If you ask a few people close to the fire why England is the center of the sports car universe, they say it’s because all the engineers are there. But the BAC Mono is more than the ultimate in sports car engineering. It’s a surprisingly successful business.

On a recent-ish trip to England, a day after I went to see the Briggs Automotive Company in Liverpool, I met the guys behind Elemental Cars—a startup with a serous background planning to launch a brand new track-focused street car sometime this year.

On the test track, their Rp1 prototype was blisteringly fast in a straight line and had all the mechanical grip you could ask, but whether will that be enough to make the RP1 a success story, I can’t tell at this point.

The BAC Mono is in a different position. Not only because Liverpool-based BAC is an established, proven company by now with around 40 cars sold already, but also because the Mono is a single seater literally putting the driver in the center.

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Yet it’s easier to live with than Gordon Murray’s Rocket (which is technically a two-seater), easier to buy than Gordon Murray’s McLaren F1 (which is technically a three-seater), and faster around the track than both, with or without Gordon Murray.

The Briggs brothers and their friends had the idea to build a car that has nothing to do with transport, and from that point on, nothing stopped them from creating a road-legal Formula racer. I drove the Mono on the outskirts of Liverpool following LMP2 (and BAC test) driver Oliver Webb in an Audi, and I must say that apart from stalling it a couple of times at red lights before getting in terms with its Hewland sequential six-speed, I had no problem with it as a road car. It was fun.

Of course you must wear a helmet and look a bit ridiculous in the process, but who cares when you drive something as cool as this?

Once you get to the track, the Mono certainly has the performance to back up its image. While I couldn’t use more than 30 percent of its power on the street, the car felt balanced and grippy without shaking me apart on the bumps. And those lucky enough to let it breath on a circuit say nothing can keep up with a Mono. I don’t have a hard time believing them. Hear that, Mr. Koenigsegg?

The speed is mostly down to the clever engineering, the perfect weight distribution and the fact that BAC uses the best parts sourced from proper motorsport suppliers, all made to their own specifications.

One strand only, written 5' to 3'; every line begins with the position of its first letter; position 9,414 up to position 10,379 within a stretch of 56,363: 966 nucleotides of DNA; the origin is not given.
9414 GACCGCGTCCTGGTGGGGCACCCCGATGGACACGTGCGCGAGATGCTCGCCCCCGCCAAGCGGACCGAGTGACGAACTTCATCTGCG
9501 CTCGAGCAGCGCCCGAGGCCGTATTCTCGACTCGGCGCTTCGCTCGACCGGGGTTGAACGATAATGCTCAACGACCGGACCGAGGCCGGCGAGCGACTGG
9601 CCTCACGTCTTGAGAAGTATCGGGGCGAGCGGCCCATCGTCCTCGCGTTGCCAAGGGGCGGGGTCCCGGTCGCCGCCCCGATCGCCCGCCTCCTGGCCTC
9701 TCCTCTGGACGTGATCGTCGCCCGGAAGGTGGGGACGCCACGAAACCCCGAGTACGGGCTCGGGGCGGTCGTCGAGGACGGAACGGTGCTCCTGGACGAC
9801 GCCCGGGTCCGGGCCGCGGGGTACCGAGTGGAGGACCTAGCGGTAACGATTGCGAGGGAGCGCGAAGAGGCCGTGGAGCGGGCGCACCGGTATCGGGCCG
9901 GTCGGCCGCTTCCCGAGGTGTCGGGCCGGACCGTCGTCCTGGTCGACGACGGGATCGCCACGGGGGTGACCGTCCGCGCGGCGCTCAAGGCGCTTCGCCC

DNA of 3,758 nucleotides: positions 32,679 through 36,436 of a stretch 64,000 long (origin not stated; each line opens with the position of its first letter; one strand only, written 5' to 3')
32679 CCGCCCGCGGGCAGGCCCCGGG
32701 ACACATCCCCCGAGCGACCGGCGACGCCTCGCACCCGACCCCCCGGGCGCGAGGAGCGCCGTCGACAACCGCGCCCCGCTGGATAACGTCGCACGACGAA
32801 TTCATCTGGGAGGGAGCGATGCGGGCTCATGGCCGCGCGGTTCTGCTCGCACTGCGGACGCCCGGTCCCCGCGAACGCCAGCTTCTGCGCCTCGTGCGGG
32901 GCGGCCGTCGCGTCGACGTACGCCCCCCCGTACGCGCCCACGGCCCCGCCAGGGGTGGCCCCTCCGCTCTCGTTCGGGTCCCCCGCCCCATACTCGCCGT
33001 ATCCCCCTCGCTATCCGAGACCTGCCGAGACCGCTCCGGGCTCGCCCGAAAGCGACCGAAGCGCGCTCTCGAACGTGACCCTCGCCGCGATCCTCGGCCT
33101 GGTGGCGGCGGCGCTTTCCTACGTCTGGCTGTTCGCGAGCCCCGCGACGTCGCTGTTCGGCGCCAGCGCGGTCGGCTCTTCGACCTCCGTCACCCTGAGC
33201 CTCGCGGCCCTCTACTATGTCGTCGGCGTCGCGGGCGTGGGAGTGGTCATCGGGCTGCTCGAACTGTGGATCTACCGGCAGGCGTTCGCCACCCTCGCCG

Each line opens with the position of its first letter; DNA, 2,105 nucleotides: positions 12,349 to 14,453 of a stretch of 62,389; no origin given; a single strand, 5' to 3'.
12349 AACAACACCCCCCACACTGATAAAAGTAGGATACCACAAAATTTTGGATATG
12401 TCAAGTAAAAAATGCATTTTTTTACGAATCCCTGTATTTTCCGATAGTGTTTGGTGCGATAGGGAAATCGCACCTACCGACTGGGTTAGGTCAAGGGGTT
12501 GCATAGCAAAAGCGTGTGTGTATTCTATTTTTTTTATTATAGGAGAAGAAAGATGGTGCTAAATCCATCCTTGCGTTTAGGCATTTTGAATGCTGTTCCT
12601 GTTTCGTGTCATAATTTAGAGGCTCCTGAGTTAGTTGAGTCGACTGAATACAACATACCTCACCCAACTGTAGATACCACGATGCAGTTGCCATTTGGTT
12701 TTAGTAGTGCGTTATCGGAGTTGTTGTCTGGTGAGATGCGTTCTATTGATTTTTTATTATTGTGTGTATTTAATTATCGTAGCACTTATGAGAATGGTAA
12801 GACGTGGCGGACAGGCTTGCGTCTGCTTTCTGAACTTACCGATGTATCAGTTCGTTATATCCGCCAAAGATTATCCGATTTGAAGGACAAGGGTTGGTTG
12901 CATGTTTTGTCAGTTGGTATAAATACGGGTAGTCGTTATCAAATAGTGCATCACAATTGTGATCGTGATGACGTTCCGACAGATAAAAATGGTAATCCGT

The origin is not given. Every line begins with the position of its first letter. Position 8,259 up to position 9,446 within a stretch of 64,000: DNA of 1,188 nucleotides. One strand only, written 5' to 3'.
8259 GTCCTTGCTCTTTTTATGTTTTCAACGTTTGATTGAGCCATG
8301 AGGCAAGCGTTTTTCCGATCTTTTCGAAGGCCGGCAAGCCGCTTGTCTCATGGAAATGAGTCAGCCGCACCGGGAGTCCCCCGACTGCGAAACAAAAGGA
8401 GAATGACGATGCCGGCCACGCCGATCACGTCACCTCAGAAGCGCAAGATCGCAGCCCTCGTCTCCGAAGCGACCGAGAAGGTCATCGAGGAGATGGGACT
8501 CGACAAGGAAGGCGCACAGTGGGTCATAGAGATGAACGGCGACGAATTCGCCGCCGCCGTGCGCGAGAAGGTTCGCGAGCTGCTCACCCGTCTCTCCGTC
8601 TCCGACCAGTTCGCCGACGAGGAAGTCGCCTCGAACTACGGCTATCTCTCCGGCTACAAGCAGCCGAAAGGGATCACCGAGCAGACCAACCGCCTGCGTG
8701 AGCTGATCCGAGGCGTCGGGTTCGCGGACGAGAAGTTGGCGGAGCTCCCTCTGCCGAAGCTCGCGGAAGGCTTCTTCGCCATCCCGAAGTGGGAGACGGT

The fully-adjustable pushrod suspension comes from SACHS Racing, the brakes and clutch from AP Racing, the gearbox from Hewland while the tires are courtesy of Kumho. The tubular-composite chassis and the minimalistic body panels make the Mono as light as it gets at 1,278 pounds dry, while their previous engine choice, the 2.3-liter Cosworth gave it more than 300 horsepower. A time of 2.8 seconds to 60 mph is an irrelevant figure, but it gives you an idea of what to expect.

BAC moved to the Beatles’ hometown because the mayor of Liverpool asked them to, and although they have a much larger workshop now than in the early days, it’s already packed full of cars in various stages of completion. They are expecting to sell almost fifty cars this year, more than the total they built so far.

Switching from Cosworth to the also Ford UK-approved Mountune engines means more options and more power for 2016, and with well known customers like Josh Cartu, the word goes around where it needs to.

Since Mr. Cartu’s car was damaged beyond repair in Budapest, his second Mono was already close to its sign off during my visit. Apparently, he wanted it to resemble Darth Vader’s Dart Maul’s helmet. Call me when you find anything red on Vader’s head, but here’s Cartumobile numero dos anyway:

In the meantime, BAC has gone global, launching the brand in Hong Kong and selling eight out of the twelve Monos they allocated for the first 12 months straight away.

BAC will also sell you an $800,000 version of the car in case you have a large enough yacht, because they can, while those looking for even more exclusivity go for custom molded seats and steering wheels, or fluorescent stitching that glows in the dark. For night driving, obviously.

Instead of building a completely new model, BAC’s team is most likely to move forward by turbocharging the Mono before maybe even coming up with an EV version. Why the hell not?

The technology is there, and their concept has proven itself to work.

Photo credit: BAC and Máté Petrány/Jalopnik


Contact the author at mate@jalopnik.com.